Hearing Panel imposes permanent prohibition, fine of $51,500 and costs of $5,000 on Scott C. Armstrong
Nature of Proceeding
A Hearing Panel of the Atlantic Regional Council of the Mutual Fund Dealers Association of Canada (“MFDA”) has imposed disciplinary penalties on Scott C. Armstrong (“the Respondent”), a former Approved Person of the MFDA.
By-Laws, Rules, Policies Violated
The hearing on the merits (the “Hearing”) was conducted on July 6, 7 and 8, 2011, and then scheduled to continue from August 22 to 26, 2011. On August 19, 2011, the Respondent and Staff of the MFDA entered into an Agreed Statement of Facts, in which the Respondent admitted the facts and misconduct set out below. On August 23, 2011, the Hearing resumed and the Hearing Panel, based upon the admissions contained in the Agreed Statement of Facts, found that:
- between about 2007 and 2008, the Respondent facilitated an investment by client AL in the amount of $40,000 in a corporation, AFS Services Inc. (“AFS”), in which the Respondent had a direct or indirect interest, in a manner which preferred his own interests over those of client AL and which failed to deal with client AL fairly, honestly and in good faith, contrary to MFDA Rules 2.1.4 and 2.1.1;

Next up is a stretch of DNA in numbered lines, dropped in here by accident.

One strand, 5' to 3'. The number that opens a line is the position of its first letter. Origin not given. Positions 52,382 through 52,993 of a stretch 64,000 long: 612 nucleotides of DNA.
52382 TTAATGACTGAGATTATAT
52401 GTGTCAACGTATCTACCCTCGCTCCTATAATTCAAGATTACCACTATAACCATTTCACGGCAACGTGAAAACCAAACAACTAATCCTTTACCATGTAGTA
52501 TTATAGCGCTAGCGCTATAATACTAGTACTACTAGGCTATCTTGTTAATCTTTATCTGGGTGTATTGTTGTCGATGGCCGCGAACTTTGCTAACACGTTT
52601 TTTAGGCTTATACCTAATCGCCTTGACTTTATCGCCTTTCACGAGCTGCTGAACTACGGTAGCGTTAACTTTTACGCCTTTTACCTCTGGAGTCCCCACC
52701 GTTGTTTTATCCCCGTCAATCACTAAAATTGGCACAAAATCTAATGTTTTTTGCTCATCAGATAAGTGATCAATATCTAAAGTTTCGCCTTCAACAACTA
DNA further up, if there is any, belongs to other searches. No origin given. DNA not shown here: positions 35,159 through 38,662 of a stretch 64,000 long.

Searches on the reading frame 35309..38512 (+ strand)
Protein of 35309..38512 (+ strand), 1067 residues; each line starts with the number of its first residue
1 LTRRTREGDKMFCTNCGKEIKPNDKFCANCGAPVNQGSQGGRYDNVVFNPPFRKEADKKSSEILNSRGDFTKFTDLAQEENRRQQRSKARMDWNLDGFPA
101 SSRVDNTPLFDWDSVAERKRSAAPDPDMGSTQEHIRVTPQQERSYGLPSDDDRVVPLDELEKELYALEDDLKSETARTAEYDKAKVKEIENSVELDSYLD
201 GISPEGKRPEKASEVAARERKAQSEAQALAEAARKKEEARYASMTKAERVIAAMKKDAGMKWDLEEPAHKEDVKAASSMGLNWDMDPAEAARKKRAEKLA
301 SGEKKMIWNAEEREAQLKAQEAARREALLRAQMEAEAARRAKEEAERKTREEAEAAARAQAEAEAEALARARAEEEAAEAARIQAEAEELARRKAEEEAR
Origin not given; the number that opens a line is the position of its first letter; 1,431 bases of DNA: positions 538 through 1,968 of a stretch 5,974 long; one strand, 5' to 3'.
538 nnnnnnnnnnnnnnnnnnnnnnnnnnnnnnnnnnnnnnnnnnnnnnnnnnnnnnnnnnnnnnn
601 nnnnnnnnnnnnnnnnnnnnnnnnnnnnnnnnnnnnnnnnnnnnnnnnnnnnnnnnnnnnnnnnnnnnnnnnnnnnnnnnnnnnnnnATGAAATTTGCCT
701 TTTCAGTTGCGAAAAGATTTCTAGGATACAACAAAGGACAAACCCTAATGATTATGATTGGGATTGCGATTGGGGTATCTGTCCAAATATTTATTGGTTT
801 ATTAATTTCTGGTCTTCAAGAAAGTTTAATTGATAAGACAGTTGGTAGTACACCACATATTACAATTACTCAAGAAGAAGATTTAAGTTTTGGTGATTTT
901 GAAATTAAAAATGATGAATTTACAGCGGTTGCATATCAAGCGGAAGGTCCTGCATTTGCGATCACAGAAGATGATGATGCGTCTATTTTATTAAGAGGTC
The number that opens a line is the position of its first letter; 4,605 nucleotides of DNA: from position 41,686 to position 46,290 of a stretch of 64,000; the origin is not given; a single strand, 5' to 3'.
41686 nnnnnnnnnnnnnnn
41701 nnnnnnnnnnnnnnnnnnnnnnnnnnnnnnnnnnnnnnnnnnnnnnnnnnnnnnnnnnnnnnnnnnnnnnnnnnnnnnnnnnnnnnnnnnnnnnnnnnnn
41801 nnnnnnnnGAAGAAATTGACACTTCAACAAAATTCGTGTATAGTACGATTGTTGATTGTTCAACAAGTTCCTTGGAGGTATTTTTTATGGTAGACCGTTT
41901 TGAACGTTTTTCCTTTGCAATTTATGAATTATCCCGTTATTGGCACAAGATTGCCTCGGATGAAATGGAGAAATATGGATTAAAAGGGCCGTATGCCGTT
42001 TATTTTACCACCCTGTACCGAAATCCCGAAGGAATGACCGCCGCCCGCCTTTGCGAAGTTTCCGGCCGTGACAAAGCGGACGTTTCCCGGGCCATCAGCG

- between about 2007 and 2008, the Respondent induced client AL to sign an agreement whereby client AL released any claim to ownership of shares of AFS and resigned as an officer or director of AFS in exchange for the Respondent promising to pay client AL $62,000, which the Respondent subsequently failed to do, thereby preferring his own interests over those of client AL and failing to deal fairly, honestly and in good faith with client AL, contrary to MFDA Rules 2.1.4 and 2.1.1; and
- between 2007 and 2008, the Respondent engaged in personal financial dealings with client AL by signing a promissory note in the amount of $62,000 payable by him to client AL in satisfaction of debts owed primarily by AFS and Gateway Capital Growth Inc. (“Gateway”) to client AL and thereafter failing to pay client AL in accordance with the terms of the promissory note, contrary to MFDA Rules 2.1.4 and 2.1.1.
MFDA Rule 2.1.4 states:
Conflicts of Interest.
- Each Member and Approved Person shall be aware of the possibility of conflicts of interest arising between the interests of the Member or Approved Person and the interests of the client. Where an Approved Person becomes aware of any conflict or potential conflict of interest, the Approved Person shall immediately disclose such conflict or potential conflict of interest to the Member.
- In the event that such a conflict or potential conflict of interest arises, the Member and the Approved Person shall ensure that it is addressed by the exercise of responsible business judgment influenced only by the best interests of the client and in compliance with Rules 2.1.4(c) and (d).
- Any conflict or potential conflict of interest that arises as referred to in Rule 2.1.4(a) shall be immediately disclosed in writing to the client by the Member, or by the Approved Person as the Member directs, prior to the Member or Approved Person proceeding with the proposed transaction giving rise to the conflict or potential conflict of interest.